Government programs consolidating debt

Income-driven repayment plans – like Income-Based Repayment, Pay As You Earn, and Revised Pay As You Earn – cap your federal student loan payments at a percentage of your income.For many borrowers, these plans can help make monthly payments more manageable.

To enter IBR, you have to have enough debt relative to your income to qualify for a reduced payment.

That means it would take more than 15% of whatever you earn above In some situations, your reduced payment under IBR may not cover the interest on your loans.

As you weigh the pros and cons, keep in mind that timing is critical.

With just a few exceptions, you get only one chance to consolidate with the government loan programs.

For more information about the DRT outage, see our previous blog posts: borrowers with federal Direct student loans have access to a new repayment plan with monthly payments capped at 10% of your discretionary income. If you’re having trouble affording your monthly payments – or just want the assurance of payments based on your income – check out the Revised Pay As You Earn (REPAYE) plan and see if it’s right for you.

Income-driven repayment plans can help keep monthly payments affordable based on your income and family size.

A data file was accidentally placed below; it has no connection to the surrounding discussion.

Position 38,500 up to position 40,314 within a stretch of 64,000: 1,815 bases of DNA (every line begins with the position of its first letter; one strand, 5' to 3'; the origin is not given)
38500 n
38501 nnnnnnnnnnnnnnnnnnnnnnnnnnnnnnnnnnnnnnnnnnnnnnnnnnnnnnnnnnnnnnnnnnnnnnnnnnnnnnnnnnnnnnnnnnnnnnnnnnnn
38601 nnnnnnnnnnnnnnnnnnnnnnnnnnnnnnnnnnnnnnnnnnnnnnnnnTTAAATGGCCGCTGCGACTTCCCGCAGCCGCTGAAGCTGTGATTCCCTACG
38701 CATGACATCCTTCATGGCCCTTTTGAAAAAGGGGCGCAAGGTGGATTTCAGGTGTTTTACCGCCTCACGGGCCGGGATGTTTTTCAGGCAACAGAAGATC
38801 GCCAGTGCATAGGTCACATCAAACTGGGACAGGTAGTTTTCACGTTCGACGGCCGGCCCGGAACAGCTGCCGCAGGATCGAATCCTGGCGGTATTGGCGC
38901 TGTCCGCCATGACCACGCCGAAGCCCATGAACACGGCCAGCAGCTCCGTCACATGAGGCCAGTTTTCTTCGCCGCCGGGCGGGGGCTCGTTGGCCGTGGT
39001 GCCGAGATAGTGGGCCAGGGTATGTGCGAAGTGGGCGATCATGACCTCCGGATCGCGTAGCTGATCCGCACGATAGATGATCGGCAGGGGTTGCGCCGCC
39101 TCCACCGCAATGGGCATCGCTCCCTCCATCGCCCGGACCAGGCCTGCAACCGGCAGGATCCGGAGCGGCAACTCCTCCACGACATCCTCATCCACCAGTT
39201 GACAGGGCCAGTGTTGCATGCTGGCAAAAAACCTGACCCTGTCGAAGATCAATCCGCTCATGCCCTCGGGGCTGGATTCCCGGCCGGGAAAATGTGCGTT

Once the introductory period expires, the rate you’ll see on a balance transfer card is usually higher than on a personal loan.

You’ll also have to avoid the temptation of making further charges during that time. Fixed payments ensure that you’ll pay off debt on a set schedule.

Direct consolidation loans are now the only type of federal student consolidation loan.

Under the Direct Loan Consolidation Program, you can consolidate Subsidized and Unsubsidized Stafford Loans, Supplemental Loans for Students (SLSs), Federally Insured Student Loans (FISLs), PLUS Loans, Direct Loans, Perkins Loans, Health Education Assistance Loans (HEALs), and just about any other type of federal student loan.

If you work in government or at a nonprofit organization, you might qualify for For the first time since it was taken down due to security concerns in March, millions of student loan borrowers can once again use the IRS Data Retrieval Tool (DRT) to electronically transfer their tax information into the online application for income-driven repayment (IDR) plans.